match types and more wrestlers than any similar game that came before it. Players were able to grab weapons from the ringside barricade and could call on an incredible number of wrestling moves and combinations to subdue opponents. Gamers could spend owners in the create-a-wrestler mode alone, refining their perfect custom grappler. Still considered the definitive wrestling game, No Mercy is the video game that designers and engineers study before embarking on their own wrestling game creations. Via

12. SSX (2012)

Probably the best snowboarding game there is, SSX features mountains that were literally built from NASA topographical data, with more than 150 death defying drops for virtual snowboarders to explore within the game. There is also the threat of avalanches to keep gamers on their toes. Players literally find themselves racing for their life in this game. Plus you can accidentally miss a jump and fall to your death. Reviewers gushed over SSX when it was released in 2012, calling it the most ambitious ski or snowboarding video game ever made. And everyone loved that you could customize a music playlist for the game, and have the music remixed on the fly based on how you were riding. Plus, how can you not love a video game that used NASA satellite data to reconstruct the crater summit of Mt. Kilimanjaro in Africa. So awesome. Via

11. NHL ‘94 (1993)

Coming in just outsode of the top ten is NHL ’94, which was the third installment of the yearly released video game starring your favorite NHL players. The reason NHL ’94 appears on this list over each and every other NHL game since is because of how revolutionary and well received it was from fans and critics alike. First of all, the game introduced a number of ground-breaking features such as the ability to shoot one timers, save your records, and an overall revamping of the controls which made for a much smoother and better-playing game. The game was also the first to introduce team specific organ songs, which was huge for 1993, when the game was released. Overall, it was loved by both fans and critics and is called not only one of the best sports games of all time, but one of the best games period. Source:

10. Madden NFL 06 (2005)

Now this choice may surprise some people, but it was a truly revolutionary game in a series that is known for having very little innovation from year to year. Madden NFL 06 introduced a number of new features such as Superstar Mode, QB Vision Control and Precision Passing. Superstar Mode was a huge addition, as it allowed the player to create and take control of an NFL player from his rookie season all the way until retirement. Though the addition wasn’t universally loved, it was, without a doubt, one of the biggest additions to Madden in years and was a welcomed change to a game that is normally nothing more than a roster update. Source:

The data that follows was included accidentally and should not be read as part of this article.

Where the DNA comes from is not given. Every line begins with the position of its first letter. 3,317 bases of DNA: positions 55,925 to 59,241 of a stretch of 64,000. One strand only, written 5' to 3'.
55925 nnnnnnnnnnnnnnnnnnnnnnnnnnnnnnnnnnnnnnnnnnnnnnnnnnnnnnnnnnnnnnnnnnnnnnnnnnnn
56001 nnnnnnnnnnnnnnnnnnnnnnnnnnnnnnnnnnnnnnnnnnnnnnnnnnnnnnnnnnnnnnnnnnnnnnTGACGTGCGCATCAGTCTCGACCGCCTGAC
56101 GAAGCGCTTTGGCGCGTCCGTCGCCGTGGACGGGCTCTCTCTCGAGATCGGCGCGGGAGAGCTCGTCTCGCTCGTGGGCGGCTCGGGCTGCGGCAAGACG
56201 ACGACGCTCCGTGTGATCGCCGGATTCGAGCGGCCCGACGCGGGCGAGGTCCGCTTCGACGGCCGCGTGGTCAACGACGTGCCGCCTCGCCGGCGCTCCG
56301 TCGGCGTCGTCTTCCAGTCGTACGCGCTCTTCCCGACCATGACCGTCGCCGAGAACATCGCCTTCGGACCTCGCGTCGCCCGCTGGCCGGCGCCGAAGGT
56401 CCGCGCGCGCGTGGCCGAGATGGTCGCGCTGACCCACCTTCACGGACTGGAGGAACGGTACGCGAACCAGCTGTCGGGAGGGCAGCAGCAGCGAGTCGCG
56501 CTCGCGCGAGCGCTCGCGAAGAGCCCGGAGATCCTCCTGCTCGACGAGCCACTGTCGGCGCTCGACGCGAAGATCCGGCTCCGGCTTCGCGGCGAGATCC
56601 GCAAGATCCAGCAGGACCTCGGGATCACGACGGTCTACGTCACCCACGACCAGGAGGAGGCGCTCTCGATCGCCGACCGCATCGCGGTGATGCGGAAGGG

9. NBA Live 2005 (2004)

This is still perhaps the best NBA Live game to date, even 10 years later. NBA Live 2005, which featured Carmelo Anthony on the cover, had perhaps the best gameplay with the new EA Sports Freestyle Air, which allowed for much more creativity and variety in the players dunks and tip-ins. But far and away the biggest feature that was added in this game was the addition of NBA All-Star Weekend. This mode allowed players to play in the Rookie vs. Sophomores Game, the All-Star Game, the Dunk Contest and the 3-Point Shootout. It was a great feature and has been a consistent feature in NBA games from then on. Source:

8. NFL Blitz (1997)

NFL Blitz is probably the most fun you can ever have in an NFL video game. The series of games ran from the late 90s to the mid-2000s before it lost the NFL license. This game differs from any other football video game because of the speed and intensity of the game. Late hits, excessive celebrations, and showboating are not only allowed, but encouraged. The animations in this game were also hilarious and added some excitement that traditional games lack. This game was essentially the NFL equivalent of NBA Jam, with a more updated and modern feel. Source:

7. NBA Street Volume 2 (2003)

This is far and away the most fun you can ever have with an NBA game. On top of being an extremely fun arcade game to play with great gameplay additions and a fast-paced street style, the game provides a number of different modes you can play. Perhaps the best of these modes is “Be a Legend,” where the player creates a baller and tries to go from a nobody to a superstar. These various features and game modes, along with an updated soundtrack and other sounds realistic to a street basketball game such as traffic, the crowd, sirens and more! The game also includes some humor, which is refreshing, as most sports games have none. Source:

6. Wii Sports (2006)